For the third time in just over one calendar year, an NFL team has announced it will be relocating. Indeed, the NFL gave the Raiders approval Monday to move to Las Vegas as early as 2019. In 2020, they are expected to move into a roughly $2 billion stadium, with $750 million in public financing.
The Raiders join the Rams and Chargers as teams that have announced relocations since January 2016.
As for the people of Oakland? Well, sorry.
“I feel badly for the fans in Oakland,” CBS Sports play-by-play voice Ian Eagle said on CBS Sports Radio’s The DA Show. “It’s a dedicated group. It’s a very passionate group, as we know. But look, it’s going to be successful. I know that. I know the NFL will make sure it’s successful. It’s a city that will embrace the team, and fans that were either on the fence or trying to figure out where their alliances fit in will now go to the Raiders and that general part of the country. Raiders fans will travel. They always do. They’ll find a reason to go to Vegas. Opposing teams will find a reason to go to Vegas. There will be the swing vote of people that just show up to go to the casinos and have some nice dinners and see some shows and then turn around and say, ‘Hey, let’s go to an NFL game.’ It’s going to be successful.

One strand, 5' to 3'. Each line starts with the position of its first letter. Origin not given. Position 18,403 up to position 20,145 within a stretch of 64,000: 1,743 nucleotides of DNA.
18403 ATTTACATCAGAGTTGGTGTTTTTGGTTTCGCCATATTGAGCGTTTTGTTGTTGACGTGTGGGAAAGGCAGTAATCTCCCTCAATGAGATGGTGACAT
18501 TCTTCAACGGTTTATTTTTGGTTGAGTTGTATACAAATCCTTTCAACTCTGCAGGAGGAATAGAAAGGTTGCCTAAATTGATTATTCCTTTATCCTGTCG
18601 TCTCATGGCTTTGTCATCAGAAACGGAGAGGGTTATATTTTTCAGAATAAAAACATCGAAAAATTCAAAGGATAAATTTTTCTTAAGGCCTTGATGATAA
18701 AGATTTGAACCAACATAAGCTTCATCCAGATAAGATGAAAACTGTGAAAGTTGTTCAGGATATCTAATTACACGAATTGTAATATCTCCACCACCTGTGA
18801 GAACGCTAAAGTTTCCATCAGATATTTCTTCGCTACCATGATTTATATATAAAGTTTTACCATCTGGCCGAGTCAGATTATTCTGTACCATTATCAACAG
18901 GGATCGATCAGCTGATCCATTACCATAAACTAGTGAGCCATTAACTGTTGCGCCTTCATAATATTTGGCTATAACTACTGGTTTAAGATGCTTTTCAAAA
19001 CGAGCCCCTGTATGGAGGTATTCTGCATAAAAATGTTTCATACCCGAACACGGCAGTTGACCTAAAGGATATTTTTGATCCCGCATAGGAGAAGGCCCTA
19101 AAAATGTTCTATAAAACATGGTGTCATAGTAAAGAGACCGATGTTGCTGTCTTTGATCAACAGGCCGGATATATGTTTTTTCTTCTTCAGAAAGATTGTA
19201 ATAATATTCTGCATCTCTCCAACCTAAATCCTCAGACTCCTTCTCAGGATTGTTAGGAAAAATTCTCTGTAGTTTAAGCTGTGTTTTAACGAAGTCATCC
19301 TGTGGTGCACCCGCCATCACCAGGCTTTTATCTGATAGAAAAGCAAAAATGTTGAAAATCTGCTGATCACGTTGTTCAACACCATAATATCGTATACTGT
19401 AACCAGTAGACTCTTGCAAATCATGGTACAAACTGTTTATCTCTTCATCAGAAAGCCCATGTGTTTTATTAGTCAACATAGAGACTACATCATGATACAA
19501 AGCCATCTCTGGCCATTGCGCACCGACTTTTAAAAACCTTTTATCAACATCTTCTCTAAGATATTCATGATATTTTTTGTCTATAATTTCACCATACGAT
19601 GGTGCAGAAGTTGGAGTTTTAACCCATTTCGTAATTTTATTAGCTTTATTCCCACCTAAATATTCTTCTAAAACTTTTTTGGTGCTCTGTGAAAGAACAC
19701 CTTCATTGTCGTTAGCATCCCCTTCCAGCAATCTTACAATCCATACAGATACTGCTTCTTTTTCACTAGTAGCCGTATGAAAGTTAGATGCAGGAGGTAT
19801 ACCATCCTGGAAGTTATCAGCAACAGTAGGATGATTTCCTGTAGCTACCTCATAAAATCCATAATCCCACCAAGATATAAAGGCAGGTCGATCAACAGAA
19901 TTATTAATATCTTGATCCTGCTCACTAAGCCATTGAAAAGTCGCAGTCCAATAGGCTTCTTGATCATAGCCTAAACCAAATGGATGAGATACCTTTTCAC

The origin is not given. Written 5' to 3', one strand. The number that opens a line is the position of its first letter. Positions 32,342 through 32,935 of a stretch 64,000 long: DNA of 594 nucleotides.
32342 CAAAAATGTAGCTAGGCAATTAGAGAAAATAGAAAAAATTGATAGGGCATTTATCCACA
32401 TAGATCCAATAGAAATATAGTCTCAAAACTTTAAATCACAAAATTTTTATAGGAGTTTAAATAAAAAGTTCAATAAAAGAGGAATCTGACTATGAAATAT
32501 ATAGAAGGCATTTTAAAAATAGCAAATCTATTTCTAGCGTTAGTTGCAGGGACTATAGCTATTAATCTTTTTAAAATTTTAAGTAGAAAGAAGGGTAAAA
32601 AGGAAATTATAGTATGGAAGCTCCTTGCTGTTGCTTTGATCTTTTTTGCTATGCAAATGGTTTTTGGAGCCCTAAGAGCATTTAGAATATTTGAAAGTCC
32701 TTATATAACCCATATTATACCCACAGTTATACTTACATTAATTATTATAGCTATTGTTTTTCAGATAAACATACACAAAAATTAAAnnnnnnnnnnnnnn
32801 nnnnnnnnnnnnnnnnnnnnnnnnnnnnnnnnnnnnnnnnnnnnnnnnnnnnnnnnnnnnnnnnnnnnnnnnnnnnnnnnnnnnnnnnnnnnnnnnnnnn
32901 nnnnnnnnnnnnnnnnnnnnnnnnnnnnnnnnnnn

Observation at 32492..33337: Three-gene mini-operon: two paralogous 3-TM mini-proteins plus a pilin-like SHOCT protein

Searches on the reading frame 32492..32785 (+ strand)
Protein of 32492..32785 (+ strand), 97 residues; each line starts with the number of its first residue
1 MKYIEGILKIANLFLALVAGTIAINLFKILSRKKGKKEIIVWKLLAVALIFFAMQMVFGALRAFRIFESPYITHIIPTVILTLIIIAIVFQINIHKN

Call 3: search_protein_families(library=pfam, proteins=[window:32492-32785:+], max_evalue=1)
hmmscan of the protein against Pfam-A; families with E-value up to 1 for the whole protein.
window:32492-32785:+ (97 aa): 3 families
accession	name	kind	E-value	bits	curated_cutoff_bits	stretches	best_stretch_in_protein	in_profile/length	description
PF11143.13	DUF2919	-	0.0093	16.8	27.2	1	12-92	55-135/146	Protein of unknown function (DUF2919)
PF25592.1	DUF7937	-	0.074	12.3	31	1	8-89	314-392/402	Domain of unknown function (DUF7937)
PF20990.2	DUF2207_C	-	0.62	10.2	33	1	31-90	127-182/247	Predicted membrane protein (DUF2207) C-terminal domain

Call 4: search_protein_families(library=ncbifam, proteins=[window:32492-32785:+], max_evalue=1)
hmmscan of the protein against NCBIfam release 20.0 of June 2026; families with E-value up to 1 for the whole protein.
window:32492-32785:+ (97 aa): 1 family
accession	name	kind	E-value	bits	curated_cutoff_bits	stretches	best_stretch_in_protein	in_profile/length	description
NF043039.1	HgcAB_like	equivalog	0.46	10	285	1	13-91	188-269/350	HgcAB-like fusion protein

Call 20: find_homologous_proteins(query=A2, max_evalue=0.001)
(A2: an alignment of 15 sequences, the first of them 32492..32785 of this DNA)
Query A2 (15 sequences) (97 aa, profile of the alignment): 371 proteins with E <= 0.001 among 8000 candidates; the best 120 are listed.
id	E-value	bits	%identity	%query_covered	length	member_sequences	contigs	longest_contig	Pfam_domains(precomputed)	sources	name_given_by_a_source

“I just feel as if, unfortunately, it didn’t have to come to this,” Eagle continued. “There were probably some stops along the way where maybe it could have been avoided. But California is tough, as we’ve learned. The public money is just not going to come their way, and they’re going to go where the money is. The green dollar is speaking large volumes right now.”
Still, isn’t it odd that three NFL franchise have relocated in just over a year?
“Very much so,” Eagle said. “I think it also shows where we stand. The money is so large and the ceiling is so high (that) it’s not just enough to be successful. You want to be mega-successful. I think the ownership group in Oakland, the ownership group in San Diego, I think they said all the right things. They wanted to see if it could work out in their respective cities, but ultimately, it was never going to happen. San Diego was not going to back the kind of stadium that the Chargers wanted. Oakland was not going to back the kind of stadium that the Raiders wanted. This, right now, is a chance to make more money to make these teams more valuable. It’s not right. It’s not fair. I wish it didn’t come to this. But the almighty dollar is going to take over in these situations. L.A. and Vegas just have a little bit more pizzazz right now than San Diego and Oakland to support these teams financially.”